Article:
US team due in weeks to prepare for Obama trip


THE ADVANCE White House team is expected to arrive here within the next fortnight to prepare for the Irish visit of US president Barack Obama.

Meanwhile it has emerged that British prime minister David Cameron may accompany Queen Elizabeth on her forthcoming State visit, which is expected to take place from May 17th to 20th.

Although Mr Obama’s programme has not been finalised, it is considered likely that he will arrive in Dublin on the evening of May 22nd, visiting his ancestral home in Moneygall, Co Offaly, the next day and flying on to London after that.

The fact that Mr Obama will also be visiting Britain and France at about the same time is believed to be putting pressure on the resources of the US security services, who will have to cover all three countries.

As a result, the programme for Mr Obama’s visit is likely to involve a minimum number of locations, perhaps Dublin and his ancestral home at Moneygall.

There is also concern at the possibility of the president being filmed and photographed “with a pint in his hand”, given the seriousness of the international situation, as in Libya.

However, when inquiries were made to the US embassy in Dublin, a spokesman refused to comment on any details of the visit other than to say that it was “premature to speculate” about it.

Asked about reports that Mr Obama might only stay for five hours, which would be considered a public relations disappointment, the spokesman replied: “There is no official confirmation of the president’s itinerary here in Ireland or how long he will spend in the country.”

Earlier this week, one of the president’s senior advisers suggested to a major fundraiser with Irish connections that Mr Obama would spend only a few hours here.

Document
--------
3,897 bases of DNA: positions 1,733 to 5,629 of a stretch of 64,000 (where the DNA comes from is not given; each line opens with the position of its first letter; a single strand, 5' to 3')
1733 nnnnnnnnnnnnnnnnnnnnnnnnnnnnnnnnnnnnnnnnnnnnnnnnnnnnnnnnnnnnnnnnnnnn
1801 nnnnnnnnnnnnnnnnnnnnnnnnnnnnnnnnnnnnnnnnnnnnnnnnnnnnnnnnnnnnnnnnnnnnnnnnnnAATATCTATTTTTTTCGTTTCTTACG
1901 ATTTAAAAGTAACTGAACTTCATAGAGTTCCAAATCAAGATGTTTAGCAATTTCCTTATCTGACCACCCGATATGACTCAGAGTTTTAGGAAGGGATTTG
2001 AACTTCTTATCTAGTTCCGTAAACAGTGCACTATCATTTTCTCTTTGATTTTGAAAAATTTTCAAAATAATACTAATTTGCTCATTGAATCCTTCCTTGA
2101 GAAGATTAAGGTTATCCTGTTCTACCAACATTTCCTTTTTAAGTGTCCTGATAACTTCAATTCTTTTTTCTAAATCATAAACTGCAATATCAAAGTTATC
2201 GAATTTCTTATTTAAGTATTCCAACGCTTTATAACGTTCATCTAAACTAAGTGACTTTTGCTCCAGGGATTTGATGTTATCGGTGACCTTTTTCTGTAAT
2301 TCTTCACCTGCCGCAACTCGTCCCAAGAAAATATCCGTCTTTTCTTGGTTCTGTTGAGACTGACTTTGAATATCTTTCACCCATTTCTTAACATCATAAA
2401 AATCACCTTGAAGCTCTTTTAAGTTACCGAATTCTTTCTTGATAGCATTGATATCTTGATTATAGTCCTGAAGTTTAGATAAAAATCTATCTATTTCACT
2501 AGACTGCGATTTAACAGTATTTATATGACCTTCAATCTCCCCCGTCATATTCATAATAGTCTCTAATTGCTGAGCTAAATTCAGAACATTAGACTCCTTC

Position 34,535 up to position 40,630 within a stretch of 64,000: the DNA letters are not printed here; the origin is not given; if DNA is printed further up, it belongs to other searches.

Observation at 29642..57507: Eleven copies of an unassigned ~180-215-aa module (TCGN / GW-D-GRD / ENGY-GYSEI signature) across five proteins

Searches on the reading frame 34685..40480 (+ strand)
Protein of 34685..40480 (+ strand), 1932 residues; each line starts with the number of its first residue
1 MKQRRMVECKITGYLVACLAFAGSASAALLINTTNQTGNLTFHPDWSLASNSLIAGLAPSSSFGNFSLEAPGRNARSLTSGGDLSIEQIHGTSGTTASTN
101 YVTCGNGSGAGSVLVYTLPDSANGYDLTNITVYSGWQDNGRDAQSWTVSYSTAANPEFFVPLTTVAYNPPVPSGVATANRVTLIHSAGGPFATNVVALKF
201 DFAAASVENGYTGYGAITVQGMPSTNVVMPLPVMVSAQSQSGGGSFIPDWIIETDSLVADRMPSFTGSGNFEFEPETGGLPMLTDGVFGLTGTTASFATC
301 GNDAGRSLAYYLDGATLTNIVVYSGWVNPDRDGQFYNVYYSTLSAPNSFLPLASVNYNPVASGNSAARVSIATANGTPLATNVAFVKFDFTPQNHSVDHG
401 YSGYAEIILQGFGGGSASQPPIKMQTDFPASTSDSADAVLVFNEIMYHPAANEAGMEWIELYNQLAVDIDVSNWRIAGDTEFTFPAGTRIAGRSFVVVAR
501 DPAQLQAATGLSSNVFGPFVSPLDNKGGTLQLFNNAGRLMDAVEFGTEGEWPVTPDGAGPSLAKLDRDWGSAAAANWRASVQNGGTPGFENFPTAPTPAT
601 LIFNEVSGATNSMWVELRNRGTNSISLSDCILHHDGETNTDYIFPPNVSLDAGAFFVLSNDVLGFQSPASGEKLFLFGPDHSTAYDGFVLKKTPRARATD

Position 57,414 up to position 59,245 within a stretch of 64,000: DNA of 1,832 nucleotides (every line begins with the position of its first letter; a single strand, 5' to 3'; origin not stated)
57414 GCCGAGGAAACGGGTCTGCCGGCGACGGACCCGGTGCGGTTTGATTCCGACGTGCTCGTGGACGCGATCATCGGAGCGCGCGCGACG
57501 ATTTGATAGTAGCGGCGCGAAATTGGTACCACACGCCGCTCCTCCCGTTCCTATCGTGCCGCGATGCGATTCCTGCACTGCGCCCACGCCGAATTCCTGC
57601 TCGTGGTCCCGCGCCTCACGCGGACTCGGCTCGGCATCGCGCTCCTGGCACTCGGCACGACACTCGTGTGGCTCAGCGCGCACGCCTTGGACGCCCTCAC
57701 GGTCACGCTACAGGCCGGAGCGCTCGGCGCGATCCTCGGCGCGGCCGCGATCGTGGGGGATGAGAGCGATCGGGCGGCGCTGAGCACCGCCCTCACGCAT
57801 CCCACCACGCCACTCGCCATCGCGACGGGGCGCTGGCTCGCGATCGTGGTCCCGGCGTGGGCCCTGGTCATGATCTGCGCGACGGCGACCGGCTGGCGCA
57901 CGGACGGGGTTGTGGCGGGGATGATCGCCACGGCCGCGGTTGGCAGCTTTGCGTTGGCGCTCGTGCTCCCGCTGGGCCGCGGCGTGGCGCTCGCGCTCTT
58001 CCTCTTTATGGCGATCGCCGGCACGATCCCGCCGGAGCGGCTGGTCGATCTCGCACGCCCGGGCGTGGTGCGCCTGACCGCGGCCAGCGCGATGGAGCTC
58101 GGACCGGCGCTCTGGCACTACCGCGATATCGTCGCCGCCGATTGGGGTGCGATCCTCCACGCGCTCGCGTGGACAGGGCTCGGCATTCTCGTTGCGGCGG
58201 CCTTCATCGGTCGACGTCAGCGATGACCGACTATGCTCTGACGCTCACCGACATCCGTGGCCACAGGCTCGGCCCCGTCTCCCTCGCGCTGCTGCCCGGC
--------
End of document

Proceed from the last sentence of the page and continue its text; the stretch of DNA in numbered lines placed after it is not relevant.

The fundraiser went to the White House on March 28th to request that Mr Obama include a particular destination on his itinerary.

He was told that staff had pencilled in a five-hour stopover including Dublin and a helicopter trip to Moneygall, the home of Mr Obama’s ancestor, Falmouth Kearney.

Irish-American publisher Niall O’Dowd reported on his website that the White House is planning a “hot-minute” trip to Ireland, but qualified the news with the proviso that “the preliminary programme may well be altered significantly as the date of the trip looms”.

The same senior adviser said Mr Obama was going only to please the US ambassador to Ireland, Dan Rooney, whose support in the swing state of Pennsylvania was crucial to his election.

Mr Rooney is believed to be the only person capable of persuading Mr Obama to stay longer in Ireland since the trip is “basically a payback to Rooney”, said one observer.

Mr Obama said he would travel to Moneygall when he announced his trip on St Patrick’s Day.

He may also speak to a large group of young people, like Bill Clinton before him, at College Green, at Croke Park or the Aviva stadium.

Governor Martin O’Malley of Maryland, a rising star in the Democratic party, wrote to Mr Obama yesterday appealing to him to inaugurate a memorial to the African-American abolitionist, writer and statesman Frederick Douglass at University College Cork. On Tuesday, 45 of the 51 members of New York city council made the same request.

With regard to the visit of Queen Elizabeth, Mr Cameron told a St Patrick’s Day reception in the House of Commons that it was a very strong indication of the friendship between the two countries and he was sure it would be “a huge success”.